GRAFENWOEHR, Germany -- Exercise Dynamic Front 18 may initially conjure up visions of field artillery shaking the ground, but the air space above Grafenwoehr Training Area is also fully active as U.S. Air Force and Army components work together to expand the operational reach of ground troops.
"Coming over here to Europe has been an awesome opportunity for us to really understand how to fight against an enemy air defense artillery, enemy field artillery and enemy maneuver forces that are on the same level as us," said Lt. Col. Nate Surrey, commander, 3rd Battalion, 227th Assault Helicopter Regiment, 1st Air Cavalry Brigade, 1st Cavalry Division.
These combined arms training operations are layered laterally, by altitude and by time throughout 7th Army Training Command's area of operations during Dynamic Front. Both mortars and artillery shoot while troops are maneuvering on the ground; the Air Force enables German joint terminal attack controllers who are directing American close air support; and a rotational unit flies gun raids, air assault and route reconnaissance missions through the skies.
"Whether it be mortars or artillery, attack aviation with helicopters or close air support with fixed wing: we can do all of that in a small space and we've been very successful in making sure we bring all that combat effectiveness at the right place, at the right time," said Lt. Col. Jeffrey Anderson, chief of Grafenwoehr Training Area range operations.
Those participating in Dynamic Front are working together to support maneuver at 7th Army Training Command's Grafenwoehr Training Area. Airmen on Joint Multinational Readiness Center's Bullseye observer, coach/trainer team manage aircraft taking part in 7th Army Training Command's hosted exercises and serve as liaisons for sister-service integration. This includes overseeing the multinational Joint Area Attack Controllers who translate the air component to the maneuver and fire support elements on the ground.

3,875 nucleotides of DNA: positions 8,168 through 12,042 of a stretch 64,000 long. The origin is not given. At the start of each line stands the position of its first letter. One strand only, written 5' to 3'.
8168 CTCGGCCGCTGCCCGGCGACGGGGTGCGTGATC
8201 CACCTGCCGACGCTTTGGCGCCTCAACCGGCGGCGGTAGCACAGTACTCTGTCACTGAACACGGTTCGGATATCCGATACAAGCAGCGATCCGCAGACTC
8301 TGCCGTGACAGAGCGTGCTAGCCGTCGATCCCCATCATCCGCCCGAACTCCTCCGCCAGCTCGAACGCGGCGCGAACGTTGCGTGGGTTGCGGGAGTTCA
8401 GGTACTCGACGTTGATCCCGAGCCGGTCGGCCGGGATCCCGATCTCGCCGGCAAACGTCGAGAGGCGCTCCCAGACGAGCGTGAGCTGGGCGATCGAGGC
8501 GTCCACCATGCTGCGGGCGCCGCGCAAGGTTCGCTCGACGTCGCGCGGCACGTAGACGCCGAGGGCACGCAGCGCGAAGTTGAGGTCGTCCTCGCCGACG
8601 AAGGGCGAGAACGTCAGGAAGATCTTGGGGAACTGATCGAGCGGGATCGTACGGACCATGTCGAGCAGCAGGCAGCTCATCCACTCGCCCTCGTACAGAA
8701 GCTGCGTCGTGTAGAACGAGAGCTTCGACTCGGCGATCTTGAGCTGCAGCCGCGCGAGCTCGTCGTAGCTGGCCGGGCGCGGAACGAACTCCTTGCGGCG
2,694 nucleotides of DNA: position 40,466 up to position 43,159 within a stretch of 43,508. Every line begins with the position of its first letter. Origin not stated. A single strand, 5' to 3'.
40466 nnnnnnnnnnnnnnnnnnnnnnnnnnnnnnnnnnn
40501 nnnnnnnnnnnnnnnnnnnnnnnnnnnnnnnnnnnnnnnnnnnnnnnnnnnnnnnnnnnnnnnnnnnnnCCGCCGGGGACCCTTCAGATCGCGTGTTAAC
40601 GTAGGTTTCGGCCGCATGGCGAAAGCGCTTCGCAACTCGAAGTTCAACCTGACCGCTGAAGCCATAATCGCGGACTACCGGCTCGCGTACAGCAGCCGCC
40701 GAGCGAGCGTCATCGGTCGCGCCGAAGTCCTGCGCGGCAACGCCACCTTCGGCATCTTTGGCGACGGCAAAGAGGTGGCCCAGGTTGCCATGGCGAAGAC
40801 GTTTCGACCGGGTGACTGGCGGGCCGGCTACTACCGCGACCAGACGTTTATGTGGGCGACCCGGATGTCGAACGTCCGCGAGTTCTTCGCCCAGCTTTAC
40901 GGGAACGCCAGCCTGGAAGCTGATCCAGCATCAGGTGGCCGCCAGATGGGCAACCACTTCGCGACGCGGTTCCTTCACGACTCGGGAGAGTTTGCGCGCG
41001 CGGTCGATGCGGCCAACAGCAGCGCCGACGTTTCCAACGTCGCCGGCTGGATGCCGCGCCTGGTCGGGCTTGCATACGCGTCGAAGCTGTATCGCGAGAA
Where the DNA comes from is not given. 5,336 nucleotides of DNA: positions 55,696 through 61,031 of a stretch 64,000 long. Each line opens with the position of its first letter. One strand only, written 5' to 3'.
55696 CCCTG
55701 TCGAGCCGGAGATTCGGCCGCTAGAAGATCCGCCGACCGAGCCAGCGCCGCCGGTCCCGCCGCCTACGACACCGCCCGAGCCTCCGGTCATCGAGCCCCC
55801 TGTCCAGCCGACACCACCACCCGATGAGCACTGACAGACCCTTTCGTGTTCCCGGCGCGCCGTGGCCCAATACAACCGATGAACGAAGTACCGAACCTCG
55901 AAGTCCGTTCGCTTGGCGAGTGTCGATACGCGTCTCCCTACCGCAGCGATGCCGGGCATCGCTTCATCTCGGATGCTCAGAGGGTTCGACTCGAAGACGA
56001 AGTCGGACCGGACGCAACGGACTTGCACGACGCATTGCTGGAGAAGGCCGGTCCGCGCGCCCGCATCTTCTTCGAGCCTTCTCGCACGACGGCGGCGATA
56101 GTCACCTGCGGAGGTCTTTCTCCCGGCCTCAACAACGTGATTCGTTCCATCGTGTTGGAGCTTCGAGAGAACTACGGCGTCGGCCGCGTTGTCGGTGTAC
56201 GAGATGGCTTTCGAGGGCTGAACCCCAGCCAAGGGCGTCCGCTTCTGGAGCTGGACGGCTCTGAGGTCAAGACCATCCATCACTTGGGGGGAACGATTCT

"Our specific mission is to ensure joint integration between Army fire support, ground- and surface-to-surface fires, and close air support -- both rotary and for fixed wing," said Air Force Master Sgt. Jason Tonkinson, superintendent of the Bullseye observer, coach/trainer team. "We're able to bring any multinational fixed wing in to any multinational fight and put all the pieces together in order to suppress, attack and destroy an enemy in order to allow for freedom of maneuver."
The common theme of integrating into and enabling the maneuver fight includes Army aircraft as well. It's the basic definition of combining assets into one operation with field artillery fires suppressing enemy threats along air routes. In turn, these air routes are being used in route reconnaissance, security patrols and air assaults to support the infantry in its quest to seize an objective, explained Surrey.
"It's the meshing of all the different combined arms," said Capt. Eric Murphy, assistant operations officer for 3rd Battalion, 227th Assault Helicopter Regiment. "The ground infantry wouldn't be able to have the operational reach that they do without our helicopters putting them out there and putting the guns out there to support them, and without the attack helicopters providing the cover and security -- so really enabling the ground force commander to execute his objectives, which is our main objective."
The integrated training environment at 7th Army Training Command during Dynamic Front enhances units' abilities and skills while improving their tactics, techniques and procedures.
"The continuous repetitions that we've had over here are exactly what any unit needs to really speed up our training time and efficiency," said Lt. Col. Jason Cook, commander, 1st Battalion, 227th Attack Reconnaissance Regiment. "The reaction time from call-for-fire to rounds hitting the target is reduced almost every day and every iteration that we do this. Every time we get a chance to work together, we learn each other's systems, we learn each other's processes and techniques, and it makes us fight better as one."